Update: This giveaway is now over. The winner was randomly selected and announced below.
Hello peoples. We’re back this week with another awesome giveaway. This week one lucky winner will receive a couple great prizes graciously donated by UPrinting: a 2×3 foot canvas print made using your photo (worth $122) and a $300 gift certificate to a camera store of your choice! Read more…
Ken Murphy has completed his ambitious “A History of the Sky” project, which we first got a glimpse of in March of last year. Wanting to reveal the patterns of light and weather over the course of a year, Murphy installed a still camera on the roof of the Exploratorium in San Francisco, pointed at the sky and snapping a photo every 10 seconds around the clock.
After a year had passed, Murphy made this time-lapse mosaic, with each box — arranged chronologically — showing the time-lapse of a single day. They’re all synchronized by time-of-day, and provide an interesting way of looking how sunrises, sunsets, and weather change over the course of a year.
Earlier this month, Kodak sold off its sensor business in an effort to raise some cash to stay alive and hopefully turn things around. Now the company is looking to get even leaner by selling off its online photo sharing business. Photo sharing? Kodak? Yup, it’s called Kodak Gallery. While it’s not surprising that the camera maker has online services, what might be surprising is the price they’re looking to sell it for: according to the Wall Street Journal, it’s in the “hundreds of millions of dollars.”
Kodak first jumped into the online photo sharing and printing game in 2001, when it purchased Ofoto for somewhere south of $100 million. The service reportedly amassed 75 million customers worldwide and was bringing in $150 million in annual revenue at its peak. However, it has never been profitable and last month saw only 1.5 million visitors. In addition to the service itself, Kodak is selling off some of its valuable patents related to uploading and sharing photos online.
If you enjoyed the beautiful 360-degree helicopter ride video we shared earlier today, then Condition One is an iPad app for you. It uses immersive video as a way to pull viewers into news stories — viewers control the camera by simply moving their iPad around!
The Condition ONE app gives users the ability to look in any direction while viewing footage. By pivoting and tilting the iPad, one literally manipulates the corresponding field of view. The highly sensitive motion controls produce the illusion of looking through a window into another reality, giving a visceral sense of ‘being there’.
Condition ONE will offer highly engaging storytelling with a focus on visual content conducive to being experienced firsthand.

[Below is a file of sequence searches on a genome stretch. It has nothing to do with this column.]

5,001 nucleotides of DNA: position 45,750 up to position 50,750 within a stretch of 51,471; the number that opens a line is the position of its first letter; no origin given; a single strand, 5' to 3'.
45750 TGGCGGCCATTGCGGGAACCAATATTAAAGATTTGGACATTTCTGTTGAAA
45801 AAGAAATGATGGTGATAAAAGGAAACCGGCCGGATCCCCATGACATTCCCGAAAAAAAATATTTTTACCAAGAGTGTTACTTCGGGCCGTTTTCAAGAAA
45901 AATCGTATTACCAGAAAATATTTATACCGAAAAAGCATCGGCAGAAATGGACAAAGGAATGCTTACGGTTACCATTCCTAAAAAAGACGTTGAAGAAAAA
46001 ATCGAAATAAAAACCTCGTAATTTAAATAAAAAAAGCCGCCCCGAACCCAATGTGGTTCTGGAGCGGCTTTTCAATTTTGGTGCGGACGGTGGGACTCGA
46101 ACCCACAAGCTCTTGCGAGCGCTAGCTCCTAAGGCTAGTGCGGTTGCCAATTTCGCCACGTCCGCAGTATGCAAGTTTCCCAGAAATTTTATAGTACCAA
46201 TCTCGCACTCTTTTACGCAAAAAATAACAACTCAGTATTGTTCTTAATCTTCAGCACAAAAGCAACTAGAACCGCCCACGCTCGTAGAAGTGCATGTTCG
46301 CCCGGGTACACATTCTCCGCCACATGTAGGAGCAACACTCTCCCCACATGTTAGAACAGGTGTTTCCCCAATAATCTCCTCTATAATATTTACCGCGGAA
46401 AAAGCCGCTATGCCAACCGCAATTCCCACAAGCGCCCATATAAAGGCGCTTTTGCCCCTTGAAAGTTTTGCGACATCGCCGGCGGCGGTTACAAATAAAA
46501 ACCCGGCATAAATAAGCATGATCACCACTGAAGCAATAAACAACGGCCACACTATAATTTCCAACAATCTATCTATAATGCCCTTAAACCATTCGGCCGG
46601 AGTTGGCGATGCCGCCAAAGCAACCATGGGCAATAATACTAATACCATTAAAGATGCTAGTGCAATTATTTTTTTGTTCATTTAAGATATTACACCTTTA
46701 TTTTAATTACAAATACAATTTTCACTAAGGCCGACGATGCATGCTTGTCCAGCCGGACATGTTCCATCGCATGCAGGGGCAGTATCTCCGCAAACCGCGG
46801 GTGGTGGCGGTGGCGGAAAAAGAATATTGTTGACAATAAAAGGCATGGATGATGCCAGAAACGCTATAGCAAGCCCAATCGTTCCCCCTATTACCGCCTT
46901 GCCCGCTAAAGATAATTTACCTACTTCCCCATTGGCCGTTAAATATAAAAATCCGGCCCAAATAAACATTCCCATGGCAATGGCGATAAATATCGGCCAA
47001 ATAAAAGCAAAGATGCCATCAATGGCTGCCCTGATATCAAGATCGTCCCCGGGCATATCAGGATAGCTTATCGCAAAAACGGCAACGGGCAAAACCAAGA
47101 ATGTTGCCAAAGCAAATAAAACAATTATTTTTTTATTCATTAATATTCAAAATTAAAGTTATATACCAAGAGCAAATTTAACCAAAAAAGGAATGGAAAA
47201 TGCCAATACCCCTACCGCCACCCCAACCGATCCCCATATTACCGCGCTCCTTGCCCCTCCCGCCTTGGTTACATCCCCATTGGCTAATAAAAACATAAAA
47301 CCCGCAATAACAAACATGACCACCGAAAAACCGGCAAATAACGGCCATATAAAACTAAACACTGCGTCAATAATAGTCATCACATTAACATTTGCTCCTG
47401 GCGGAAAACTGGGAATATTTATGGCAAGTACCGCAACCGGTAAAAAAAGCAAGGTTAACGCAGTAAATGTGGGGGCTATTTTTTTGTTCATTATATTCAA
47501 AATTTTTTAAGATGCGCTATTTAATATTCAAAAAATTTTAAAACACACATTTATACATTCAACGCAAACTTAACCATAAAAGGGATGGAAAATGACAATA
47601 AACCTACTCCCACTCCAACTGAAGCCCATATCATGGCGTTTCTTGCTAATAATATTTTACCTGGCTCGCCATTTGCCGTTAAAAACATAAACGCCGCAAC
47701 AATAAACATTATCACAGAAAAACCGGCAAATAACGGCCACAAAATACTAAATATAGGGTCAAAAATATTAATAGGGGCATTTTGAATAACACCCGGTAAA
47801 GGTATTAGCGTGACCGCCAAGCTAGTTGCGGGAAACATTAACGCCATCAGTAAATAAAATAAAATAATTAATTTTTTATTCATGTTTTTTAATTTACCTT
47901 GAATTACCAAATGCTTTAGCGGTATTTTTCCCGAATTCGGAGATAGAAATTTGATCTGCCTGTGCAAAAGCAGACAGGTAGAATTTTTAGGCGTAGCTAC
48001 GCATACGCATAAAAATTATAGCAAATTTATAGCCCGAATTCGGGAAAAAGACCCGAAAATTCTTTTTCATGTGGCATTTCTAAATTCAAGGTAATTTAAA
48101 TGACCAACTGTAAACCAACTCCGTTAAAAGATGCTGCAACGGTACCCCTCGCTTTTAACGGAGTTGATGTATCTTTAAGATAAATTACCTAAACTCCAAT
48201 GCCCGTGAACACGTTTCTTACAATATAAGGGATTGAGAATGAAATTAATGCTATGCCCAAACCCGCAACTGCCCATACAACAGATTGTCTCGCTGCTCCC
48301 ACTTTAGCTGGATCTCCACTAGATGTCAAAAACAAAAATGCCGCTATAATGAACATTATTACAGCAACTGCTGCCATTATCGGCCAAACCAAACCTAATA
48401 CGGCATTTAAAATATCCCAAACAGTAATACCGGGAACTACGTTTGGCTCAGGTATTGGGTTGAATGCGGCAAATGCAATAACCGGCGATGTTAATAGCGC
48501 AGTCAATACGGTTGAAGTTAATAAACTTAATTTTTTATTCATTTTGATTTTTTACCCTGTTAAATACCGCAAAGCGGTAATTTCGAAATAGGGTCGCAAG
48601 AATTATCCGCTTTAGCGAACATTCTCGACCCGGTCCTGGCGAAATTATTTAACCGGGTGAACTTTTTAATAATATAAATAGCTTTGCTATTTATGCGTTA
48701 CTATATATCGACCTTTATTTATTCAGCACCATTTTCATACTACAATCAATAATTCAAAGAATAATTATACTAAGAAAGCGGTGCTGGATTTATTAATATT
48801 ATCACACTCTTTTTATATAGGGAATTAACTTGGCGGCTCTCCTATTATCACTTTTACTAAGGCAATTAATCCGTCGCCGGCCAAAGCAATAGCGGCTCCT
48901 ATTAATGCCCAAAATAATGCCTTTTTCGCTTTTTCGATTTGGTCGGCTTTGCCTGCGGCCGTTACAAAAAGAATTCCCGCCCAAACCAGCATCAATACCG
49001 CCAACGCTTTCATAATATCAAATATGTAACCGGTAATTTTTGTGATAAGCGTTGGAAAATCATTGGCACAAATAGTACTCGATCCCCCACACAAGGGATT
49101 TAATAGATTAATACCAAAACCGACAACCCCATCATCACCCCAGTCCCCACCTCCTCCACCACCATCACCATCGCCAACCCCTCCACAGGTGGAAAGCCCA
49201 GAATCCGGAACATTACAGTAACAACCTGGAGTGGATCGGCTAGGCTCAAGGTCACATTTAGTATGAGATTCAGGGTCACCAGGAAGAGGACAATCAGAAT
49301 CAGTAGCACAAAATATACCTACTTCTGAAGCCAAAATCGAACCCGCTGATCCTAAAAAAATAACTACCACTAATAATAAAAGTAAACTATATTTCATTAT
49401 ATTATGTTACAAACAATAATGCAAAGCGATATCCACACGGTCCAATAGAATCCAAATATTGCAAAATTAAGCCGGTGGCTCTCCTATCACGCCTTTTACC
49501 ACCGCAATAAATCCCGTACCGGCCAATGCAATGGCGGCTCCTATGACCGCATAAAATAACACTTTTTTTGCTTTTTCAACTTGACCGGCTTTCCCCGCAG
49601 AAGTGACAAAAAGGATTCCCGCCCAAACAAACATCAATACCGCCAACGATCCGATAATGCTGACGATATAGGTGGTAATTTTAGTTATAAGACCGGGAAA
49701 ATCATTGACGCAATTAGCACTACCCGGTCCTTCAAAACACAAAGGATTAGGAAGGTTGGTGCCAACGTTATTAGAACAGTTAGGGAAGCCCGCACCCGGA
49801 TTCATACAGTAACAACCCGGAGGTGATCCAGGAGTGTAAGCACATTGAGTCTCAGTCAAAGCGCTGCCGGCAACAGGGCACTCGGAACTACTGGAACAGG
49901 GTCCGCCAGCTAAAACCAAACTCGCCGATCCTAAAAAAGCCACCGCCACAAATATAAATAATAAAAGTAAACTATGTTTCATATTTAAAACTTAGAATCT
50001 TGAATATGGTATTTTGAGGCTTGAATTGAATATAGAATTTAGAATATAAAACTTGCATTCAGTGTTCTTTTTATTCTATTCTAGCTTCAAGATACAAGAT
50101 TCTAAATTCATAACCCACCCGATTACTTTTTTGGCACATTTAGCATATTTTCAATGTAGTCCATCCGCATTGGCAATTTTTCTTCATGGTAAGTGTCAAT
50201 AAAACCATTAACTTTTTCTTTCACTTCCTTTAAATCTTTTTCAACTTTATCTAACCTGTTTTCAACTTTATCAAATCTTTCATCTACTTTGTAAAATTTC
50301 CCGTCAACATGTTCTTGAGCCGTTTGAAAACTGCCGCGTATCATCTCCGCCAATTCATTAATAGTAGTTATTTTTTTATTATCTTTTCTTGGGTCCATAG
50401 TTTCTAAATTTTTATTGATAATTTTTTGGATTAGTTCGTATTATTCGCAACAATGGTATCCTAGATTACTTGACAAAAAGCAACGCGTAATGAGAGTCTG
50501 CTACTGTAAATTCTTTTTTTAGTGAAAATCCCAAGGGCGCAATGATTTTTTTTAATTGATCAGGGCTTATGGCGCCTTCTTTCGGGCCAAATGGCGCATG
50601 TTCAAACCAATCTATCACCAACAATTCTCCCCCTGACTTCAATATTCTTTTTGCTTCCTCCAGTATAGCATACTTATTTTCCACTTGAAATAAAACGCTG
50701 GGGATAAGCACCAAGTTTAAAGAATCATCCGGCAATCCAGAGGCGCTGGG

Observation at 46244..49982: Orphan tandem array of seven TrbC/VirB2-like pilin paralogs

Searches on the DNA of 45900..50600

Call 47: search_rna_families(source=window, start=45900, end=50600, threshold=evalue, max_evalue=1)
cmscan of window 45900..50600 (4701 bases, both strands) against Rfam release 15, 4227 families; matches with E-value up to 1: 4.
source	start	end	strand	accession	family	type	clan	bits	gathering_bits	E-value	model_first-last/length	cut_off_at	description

It’s available as a free app through the iTunes store (with an Android version coming next year), so what are you waiting for?
Many extreme athletes these days use helmet-mounted HD cameras for photos and videos captured from a first person point of view, but photographer Justin Olsen does things a little differently: he uses a chest-mounted DSLR. Using a custom rig created for him by a local sewing shop, Olsen snaps his unique photos using a 15mm on a Canon 1D Mark III or a 5D Mark II, and a PocketWizard to trigger the shutter wirelessly. Read more…
Now here’s something we haven’t seen before: a Star Wars-themed engagement shoot. All you need are two working lightsabers and a couple crazy enough about the franchise to do it. These photos were shot by San Jose-based photographer Michael James. Read more…
Src Img is an uber-simple bookmarklet created by Jarred Bishop and Hayden Hunter that lets you quickly do a Google Image search for any online photograph with just two clicks. It’s a simple link (i.e. bookmarklet) that you drag into the bookmarks bar of your browser. Whenever you want to search Google Images for a particular photograph, simply click the bookmarklet. It’ll overlay all the photos on the page with a “?¿” square. Click this to search for that photo. Voila!
Udi over at DIYPhotography has announced a cookie cutter set you can use to make camera shaped cookies. Each set contains 3 cutters shaped like three types of cameras — SLR, TLR, and Rangefinder — and costs $18.
Check out this incredible 360-degree video by northStudio360, titled “The Nimmo Bay Experience”. They attached the camera(s) to the bottom of a helicopter, and flew through some incredibly beautiful landscapes. Simply click and drag to move the camera’s direction. Video after the break